Via Peter Tchir of TF Market Advisors
As alleged details are leaked about an alleged proposal to leverage the EFSF all I can do is cringe. I'm waiting for some actual details, but as far as I can tell, Europe is attempting go all in. It is going to make leveraged bets on itself. If it doesn't work, the senior debt holders will own Europe if the BRICs buy the senior tranche and will end in a fast and furious death spiral if the senior tranche is owned by the ECB or European banks. We may get a lift on the news. We are trying to rally on the back of the news right now. But if this plan goes ahead, even the slightest cold in the future will turn into the plague. There will be no strong countries left as they will have tied themselves to the PIIGS anchor with a Gordion Knot that will never be untied in time.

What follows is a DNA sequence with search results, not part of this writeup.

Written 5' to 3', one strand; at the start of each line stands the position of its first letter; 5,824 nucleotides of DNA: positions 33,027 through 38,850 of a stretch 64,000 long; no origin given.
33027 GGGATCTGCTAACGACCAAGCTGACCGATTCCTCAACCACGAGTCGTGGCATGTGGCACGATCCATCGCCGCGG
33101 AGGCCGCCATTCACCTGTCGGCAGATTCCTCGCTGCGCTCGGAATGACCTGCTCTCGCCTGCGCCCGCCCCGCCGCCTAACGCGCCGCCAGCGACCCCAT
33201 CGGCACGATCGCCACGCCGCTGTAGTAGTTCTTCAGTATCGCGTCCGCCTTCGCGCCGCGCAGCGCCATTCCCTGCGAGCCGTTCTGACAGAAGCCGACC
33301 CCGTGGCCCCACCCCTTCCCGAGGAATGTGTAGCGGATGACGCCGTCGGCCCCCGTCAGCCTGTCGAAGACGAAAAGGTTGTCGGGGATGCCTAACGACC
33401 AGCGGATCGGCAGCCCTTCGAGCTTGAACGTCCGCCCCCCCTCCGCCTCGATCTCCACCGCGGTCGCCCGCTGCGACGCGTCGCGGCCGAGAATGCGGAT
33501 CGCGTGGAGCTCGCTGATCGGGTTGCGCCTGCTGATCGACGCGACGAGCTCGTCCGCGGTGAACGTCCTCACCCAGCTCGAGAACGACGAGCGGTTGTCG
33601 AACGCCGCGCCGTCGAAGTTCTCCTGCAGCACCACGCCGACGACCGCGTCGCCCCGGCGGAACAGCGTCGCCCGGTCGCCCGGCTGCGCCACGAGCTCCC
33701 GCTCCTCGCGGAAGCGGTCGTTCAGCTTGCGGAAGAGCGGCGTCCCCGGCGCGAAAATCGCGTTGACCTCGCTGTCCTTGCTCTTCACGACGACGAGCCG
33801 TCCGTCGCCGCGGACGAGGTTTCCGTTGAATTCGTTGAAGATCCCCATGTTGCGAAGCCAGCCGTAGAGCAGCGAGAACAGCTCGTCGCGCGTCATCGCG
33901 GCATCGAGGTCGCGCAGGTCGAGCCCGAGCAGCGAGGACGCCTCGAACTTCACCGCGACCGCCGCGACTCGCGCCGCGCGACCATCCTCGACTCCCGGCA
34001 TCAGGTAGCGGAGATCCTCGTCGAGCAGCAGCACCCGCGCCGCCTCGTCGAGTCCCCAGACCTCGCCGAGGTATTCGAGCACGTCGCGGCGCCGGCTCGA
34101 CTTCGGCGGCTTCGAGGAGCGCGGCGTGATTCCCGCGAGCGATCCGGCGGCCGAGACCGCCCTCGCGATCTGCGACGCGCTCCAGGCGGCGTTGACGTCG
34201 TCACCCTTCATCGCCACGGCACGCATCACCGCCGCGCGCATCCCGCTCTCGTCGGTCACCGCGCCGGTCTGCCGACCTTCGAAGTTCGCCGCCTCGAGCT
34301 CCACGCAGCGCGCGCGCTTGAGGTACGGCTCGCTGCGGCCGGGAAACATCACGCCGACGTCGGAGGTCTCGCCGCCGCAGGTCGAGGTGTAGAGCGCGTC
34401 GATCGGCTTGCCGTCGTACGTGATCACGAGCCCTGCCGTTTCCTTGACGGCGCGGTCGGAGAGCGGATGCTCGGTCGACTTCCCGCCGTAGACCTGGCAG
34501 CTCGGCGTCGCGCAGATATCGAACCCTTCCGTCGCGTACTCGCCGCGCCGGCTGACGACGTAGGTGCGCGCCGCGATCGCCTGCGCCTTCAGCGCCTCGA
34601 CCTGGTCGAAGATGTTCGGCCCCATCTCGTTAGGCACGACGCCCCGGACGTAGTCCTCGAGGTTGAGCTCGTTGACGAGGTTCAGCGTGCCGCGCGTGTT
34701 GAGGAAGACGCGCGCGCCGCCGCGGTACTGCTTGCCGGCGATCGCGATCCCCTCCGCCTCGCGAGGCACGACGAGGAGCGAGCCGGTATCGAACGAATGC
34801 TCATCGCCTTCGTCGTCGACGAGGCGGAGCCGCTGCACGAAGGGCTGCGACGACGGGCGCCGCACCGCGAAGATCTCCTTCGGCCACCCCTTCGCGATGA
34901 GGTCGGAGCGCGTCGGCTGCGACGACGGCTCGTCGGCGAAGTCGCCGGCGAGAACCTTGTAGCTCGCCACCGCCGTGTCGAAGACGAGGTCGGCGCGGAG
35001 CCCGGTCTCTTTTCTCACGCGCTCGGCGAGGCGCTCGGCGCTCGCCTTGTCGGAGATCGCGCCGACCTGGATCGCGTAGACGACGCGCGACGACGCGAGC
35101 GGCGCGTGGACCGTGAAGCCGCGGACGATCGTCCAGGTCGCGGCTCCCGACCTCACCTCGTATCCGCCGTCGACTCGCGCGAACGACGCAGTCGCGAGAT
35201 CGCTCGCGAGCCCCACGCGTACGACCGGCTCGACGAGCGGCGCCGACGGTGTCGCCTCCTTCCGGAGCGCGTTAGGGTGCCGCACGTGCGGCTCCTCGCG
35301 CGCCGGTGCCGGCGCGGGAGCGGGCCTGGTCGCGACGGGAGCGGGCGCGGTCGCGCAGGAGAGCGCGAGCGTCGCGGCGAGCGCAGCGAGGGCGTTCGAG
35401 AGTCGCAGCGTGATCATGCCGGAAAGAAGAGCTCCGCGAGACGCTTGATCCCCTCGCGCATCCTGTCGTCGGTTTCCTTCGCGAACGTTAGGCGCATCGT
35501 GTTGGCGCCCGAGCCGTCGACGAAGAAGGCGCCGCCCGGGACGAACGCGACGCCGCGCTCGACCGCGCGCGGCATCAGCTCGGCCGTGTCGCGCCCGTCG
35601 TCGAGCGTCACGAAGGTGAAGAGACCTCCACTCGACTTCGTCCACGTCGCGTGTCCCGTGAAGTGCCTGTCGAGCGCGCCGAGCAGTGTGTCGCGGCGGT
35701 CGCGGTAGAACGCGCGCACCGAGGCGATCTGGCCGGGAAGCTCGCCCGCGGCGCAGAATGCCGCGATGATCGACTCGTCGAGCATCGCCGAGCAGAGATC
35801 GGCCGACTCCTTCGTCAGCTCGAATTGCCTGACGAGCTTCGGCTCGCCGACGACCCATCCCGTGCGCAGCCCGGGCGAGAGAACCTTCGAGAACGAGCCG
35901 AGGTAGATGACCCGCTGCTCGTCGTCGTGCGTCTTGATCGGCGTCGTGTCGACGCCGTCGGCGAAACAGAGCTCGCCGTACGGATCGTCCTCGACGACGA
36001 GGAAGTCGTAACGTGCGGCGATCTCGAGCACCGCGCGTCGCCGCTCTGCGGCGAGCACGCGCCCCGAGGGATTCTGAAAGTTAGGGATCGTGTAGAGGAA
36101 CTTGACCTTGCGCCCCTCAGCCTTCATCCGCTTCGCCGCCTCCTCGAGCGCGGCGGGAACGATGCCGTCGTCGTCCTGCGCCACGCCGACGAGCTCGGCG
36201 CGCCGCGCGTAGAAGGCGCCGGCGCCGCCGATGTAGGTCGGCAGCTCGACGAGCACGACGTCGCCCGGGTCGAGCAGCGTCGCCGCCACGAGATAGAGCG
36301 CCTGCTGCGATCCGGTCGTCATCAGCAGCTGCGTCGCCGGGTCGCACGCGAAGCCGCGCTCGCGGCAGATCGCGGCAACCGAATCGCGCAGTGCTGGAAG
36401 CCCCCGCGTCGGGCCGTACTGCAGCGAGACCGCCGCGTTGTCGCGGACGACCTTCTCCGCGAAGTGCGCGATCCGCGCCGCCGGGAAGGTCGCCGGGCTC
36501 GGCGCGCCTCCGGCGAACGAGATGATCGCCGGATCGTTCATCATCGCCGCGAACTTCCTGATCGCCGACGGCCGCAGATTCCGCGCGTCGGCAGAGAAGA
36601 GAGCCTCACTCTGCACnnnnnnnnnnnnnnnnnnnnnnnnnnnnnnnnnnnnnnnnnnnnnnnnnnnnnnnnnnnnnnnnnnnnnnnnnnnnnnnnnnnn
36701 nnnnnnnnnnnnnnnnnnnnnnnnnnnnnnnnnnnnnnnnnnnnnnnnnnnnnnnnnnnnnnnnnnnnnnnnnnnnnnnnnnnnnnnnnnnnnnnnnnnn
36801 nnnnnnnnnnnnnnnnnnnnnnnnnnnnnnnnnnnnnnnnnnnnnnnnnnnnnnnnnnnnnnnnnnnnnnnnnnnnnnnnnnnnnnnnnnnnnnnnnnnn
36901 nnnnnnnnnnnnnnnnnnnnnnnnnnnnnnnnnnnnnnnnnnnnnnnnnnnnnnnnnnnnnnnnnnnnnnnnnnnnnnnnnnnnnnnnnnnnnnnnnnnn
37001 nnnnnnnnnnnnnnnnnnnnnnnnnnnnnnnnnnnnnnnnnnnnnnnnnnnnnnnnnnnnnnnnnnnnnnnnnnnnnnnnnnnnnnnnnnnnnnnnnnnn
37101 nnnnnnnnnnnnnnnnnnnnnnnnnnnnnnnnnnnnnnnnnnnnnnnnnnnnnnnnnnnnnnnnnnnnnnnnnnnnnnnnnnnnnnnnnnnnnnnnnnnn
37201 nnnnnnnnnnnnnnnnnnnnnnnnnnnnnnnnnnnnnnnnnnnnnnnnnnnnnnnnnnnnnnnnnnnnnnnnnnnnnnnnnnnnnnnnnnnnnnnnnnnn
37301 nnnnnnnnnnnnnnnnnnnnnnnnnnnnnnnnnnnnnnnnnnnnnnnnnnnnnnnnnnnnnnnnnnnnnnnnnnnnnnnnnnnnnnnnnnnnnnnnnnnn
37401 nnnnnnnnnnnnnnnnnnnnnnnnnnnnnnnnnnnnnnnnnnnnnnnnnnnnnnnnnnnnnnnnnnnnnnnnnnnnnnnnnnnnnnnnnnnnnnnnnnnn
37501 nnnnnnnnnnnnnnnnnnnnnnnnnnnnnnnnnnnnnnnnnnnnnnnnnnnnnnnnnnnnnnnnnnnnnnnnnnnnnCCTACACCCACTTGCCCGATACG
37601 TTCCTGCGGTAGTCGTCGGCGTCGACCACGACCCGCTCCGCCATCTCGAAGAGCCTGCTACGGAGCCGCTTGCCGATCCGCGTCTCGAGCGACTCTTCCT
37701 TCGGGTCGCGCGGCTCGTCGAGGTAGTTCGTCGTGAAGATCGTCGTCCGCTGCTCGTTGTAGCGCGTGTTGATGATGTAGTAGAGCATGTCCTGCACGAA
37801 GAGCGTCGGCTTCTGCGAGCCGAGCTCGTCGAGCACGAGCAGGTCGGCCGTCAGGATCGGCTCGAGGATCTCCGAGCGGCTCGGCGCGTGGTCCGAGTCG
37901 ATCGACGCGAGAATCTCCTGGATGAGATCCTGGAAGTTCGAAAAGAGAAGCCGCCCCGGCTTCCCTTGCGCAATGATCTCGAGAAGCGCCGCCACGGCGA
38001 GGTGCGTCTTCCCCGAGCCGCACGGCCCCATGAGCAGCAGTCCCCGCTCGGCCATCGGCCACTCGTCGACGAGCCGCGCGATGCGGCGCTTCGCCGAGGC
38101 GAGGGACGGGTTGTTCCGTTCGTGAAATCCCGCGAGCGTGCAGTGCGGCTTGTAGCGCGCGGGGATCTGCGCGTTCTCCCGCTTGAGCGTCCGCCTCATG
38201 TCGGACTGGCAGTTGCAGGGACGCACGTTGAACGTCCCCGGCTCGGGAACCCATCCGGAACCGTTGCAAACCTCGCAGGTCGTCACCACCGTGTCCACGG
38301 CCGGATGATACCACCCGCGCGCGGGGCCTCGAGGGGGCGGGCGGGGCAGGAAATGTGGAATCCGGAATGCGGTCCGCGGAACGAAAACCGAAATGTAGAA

Haven't they seen what happens to SIV's? Are the so confident in an economic recovery that will risk it all at this time? If they get it wrong and it doesn't work, there will be no fall back.
All I can hope is they are tired and too happy with the late night "solution" and the markets initial reaction that after the initial euphoria, cooler heads, like Schaeuble, will prevail. This has the makings of an Epic disaster in the making.
The plans to ring fence Greece, to erect support for banks and other countries all made sense. Painful, but made sense. If this even manages to avoid pain, it ensures the next crisis won't be manageable.
I do like the idea that the EFSF is going to become an "investment bank". At least it is consistent with solving every problem with more of the same. The best part will be when they pay up to poach talent from the banks that they are bailing out. With Gardening leave in Europe it should take about 6 months before the first employee can start.
I will take a look at the details but in meantime, for first time in this crisis, am worried that not only are they doing something that won't work, but something that will make the problem intractable and ensure that the crisis ends worse than anything we had post Lehman.